Moderates Celebrate North Berkeley Races

Steve Sexton of The Daily Californian staff contributed to this report

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The moderate faction of the Berkeley City Council retained its four seats yesterday, as District 6 incumbent Betty Olds joined District 5 candidate Miriam Hawley in celebrating victory.

In a packed room at a local restaurant, moderate political leaders anxiously watched both local and national election results, going home early when it appeared that the presidential race was anything but decided.

The Hawley and Olds wins, however, will not give the moderates a majority on the council, which remains in the hands of the progressives.

As expected, Olds defended her moderate stronghold in the Berkeley Hills by handily defeating her opponents. Miriam Hawley, who was endorsed by both factions but leans toward the moderates, will probably not face Green Party candidate Tom Kelly in a run-off for the traditionally moderate District 5.

As late as 1:30 a.m. this morning, Hawley had 54.9 percent of the vote, only needing more than 45 percent to avoid a run-off. Kelly had 18.1 percent, the closest to Hawley.

Hawley declared herself the victor, staying with the moderates at the Santa Fe Bar and Grill on University Avenue till the party broke up by 12:30 a.m.

"I intend to vote issue by issue on the council," she said. "(But) my district is a moderate district and I intend to represent them."

In the five-way race without an incumbent, a rarity in Berkeley politics, Hawley's four opponents "bonded" together at the end, promising to defeat her one way or another, said candidate Carrie Olson.

"We all agree that she's not the best candidate," said Olson, who went to bed without the final Berkeley results. "We all agreed that we will work together for whoever (gets to fight Hawley for the run-off)."

Olson, who had 15.3 percent of the vote with 78.5 percent counted, said Hawley, who is an AC Transit director, ran a "single-issue" campaign focusing only on transportation. Hawley has said she supports a transit pass modeled after UC Berkeley's Class Pass for all city residents.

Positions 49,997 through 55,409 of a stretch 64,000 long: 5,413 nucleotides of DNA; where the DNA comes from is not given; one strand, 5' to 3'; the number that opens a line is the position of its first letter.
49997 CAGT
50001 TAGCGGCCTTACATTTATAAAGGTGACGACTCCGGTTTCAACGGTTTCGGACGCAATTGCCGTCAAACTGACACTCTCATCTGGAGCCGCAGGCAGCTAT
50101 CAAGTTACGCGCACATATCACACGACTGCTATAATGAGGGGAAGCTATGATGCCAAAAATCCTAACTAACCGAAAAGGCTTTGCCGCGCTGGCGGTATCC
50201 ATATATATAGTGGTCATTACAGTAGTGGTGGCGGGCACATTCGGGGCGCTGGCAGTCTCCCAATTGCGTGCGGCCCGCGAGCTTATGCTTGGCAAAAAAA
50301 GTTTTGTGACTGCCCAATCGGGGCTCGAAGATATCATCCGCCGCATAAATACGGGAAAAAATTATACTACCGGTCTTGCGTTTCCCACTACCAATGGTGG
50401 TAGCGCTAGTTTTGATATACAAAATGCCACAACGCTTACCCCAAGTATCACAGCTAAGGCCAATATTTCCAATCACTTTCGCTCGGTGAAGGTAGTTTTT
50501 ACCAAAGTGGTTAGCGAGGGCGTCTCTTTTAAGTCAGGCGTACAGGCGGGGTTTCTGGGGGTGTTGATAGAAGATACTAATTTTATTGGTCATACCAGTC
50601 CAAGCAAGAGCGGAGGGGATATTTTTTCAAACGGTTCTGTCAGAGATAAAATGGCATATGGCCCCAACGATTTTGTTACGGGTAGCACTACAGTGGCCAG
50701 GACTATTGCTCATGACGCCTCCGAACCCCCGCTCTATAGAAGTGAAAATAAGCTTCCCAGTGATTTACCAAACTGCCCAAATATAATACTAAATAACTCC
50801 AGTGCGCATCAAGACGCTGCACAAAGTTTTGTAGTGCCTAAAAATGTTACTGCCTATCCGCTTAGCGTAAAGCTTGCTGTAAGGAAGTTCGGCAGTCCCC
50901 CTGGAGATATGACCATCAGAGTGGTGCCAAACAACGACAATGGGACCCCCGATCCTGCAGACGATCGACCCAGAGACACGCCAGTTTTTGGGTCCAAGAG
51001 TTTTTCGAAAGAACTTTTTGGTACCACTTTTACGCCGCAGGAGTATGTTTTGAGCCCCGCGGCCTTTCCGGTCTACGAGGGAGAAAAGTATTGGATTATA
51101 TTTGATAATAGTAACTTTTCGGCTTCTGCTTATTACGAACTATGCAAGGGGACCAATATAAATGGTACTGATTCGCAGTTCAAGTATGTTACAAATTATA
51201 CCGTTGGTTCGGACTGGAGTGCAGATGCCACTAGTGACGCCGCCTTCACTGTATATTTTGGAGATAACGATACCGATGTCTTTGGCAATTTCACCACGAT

Benjamin Rodefer, another District 5 candidate, declined to comment to the press on election night, saying he planned to take his wife out to dinner and a movie and "go to bed."

Olds kept her seat in District 6 after bringing in more campaign contributions than any other City Council candidate. With 63.3 percent of the vote with 82.3 percent counted, she credited her success to her record.

"I work harder than any other of the council members - I go into the office more frequently," she said.

Still, Olds ran a tough three-way race and on election night said she was still quite nervous. Her campaign focused on bringing infrastructural repairs and a badly-needed fire station to her district.

Norine Smith, a suprisingly progressive candidate for District 6, claimed 22.3 percent of the votes and said she will probably run again next election.

"It was a good fight," she said from her home late last night. "I stood at the North Gate of campus and got a mostly enthusiastic response but I guess she got most of the old folks up here. At least we got our message across."

The message, she said,was about neighborhood preservation, keeping buildings low and appropriate. She also admitted that her support for Measure Y, which protects long-term tenants from some evictions, may have hurt her in a traditionally more conservative district.

Eleanor Pepples, the district's third major candidate, was unavailable for comment.

The messy District 6 race finished with bitter tones as all sides claimed political foul play. Berkeley police are investigating an incident in which a Pepples supporter allegedly bashed in the windshield of a Berkeley resident who was taking down Pepples's signs. While Pepples said her First Amendment rights have been violated by several sign scrappers, Smith has taken claim to an even more sordid sign-tampering story.

She said this week that she woke up Monday morning to find a dead squirrel in her driveway, with its fresh blood all over her front yard campaign sign.

Susan Wengraf, an aid to Olds, said that the incumbent has also been a target. Wengraf claimed a Pepples's supporter called Olds's supporters at 6 a.m. one morning to yell at them.

Mayor Shirley Dean, a moderate who has been battling against the progressive majority measure by measure for two years, said it looks like she will have to continue to do so in the future.

"My agenda has been slowed down (due to a progressive majority) but we're still getting things through - it just takes longer," she said.

The mayor said she had a wish list prepared for measures she would have liked to pass if the moderates regained the majority. She said the the retrofitting of the old City Hall and more mixed-income housing are among her priorities.

As they grooved to the soft jazz of a live band, the moderates of the Berkeley Democratic Club dined at the Santa Fe grill restaurant on a buffet of chips, salsa, bread and cheese. Regardless of their feelings on their own personal races, most fell into a depressed mood when it looked like Texas Gov. George W. Bush would win the presidency.

When it was originally announced on television, the moderates responded in confusion and disbelief.

"Brethren, shall we pray," said Betty Hicks, candidate for District 2.


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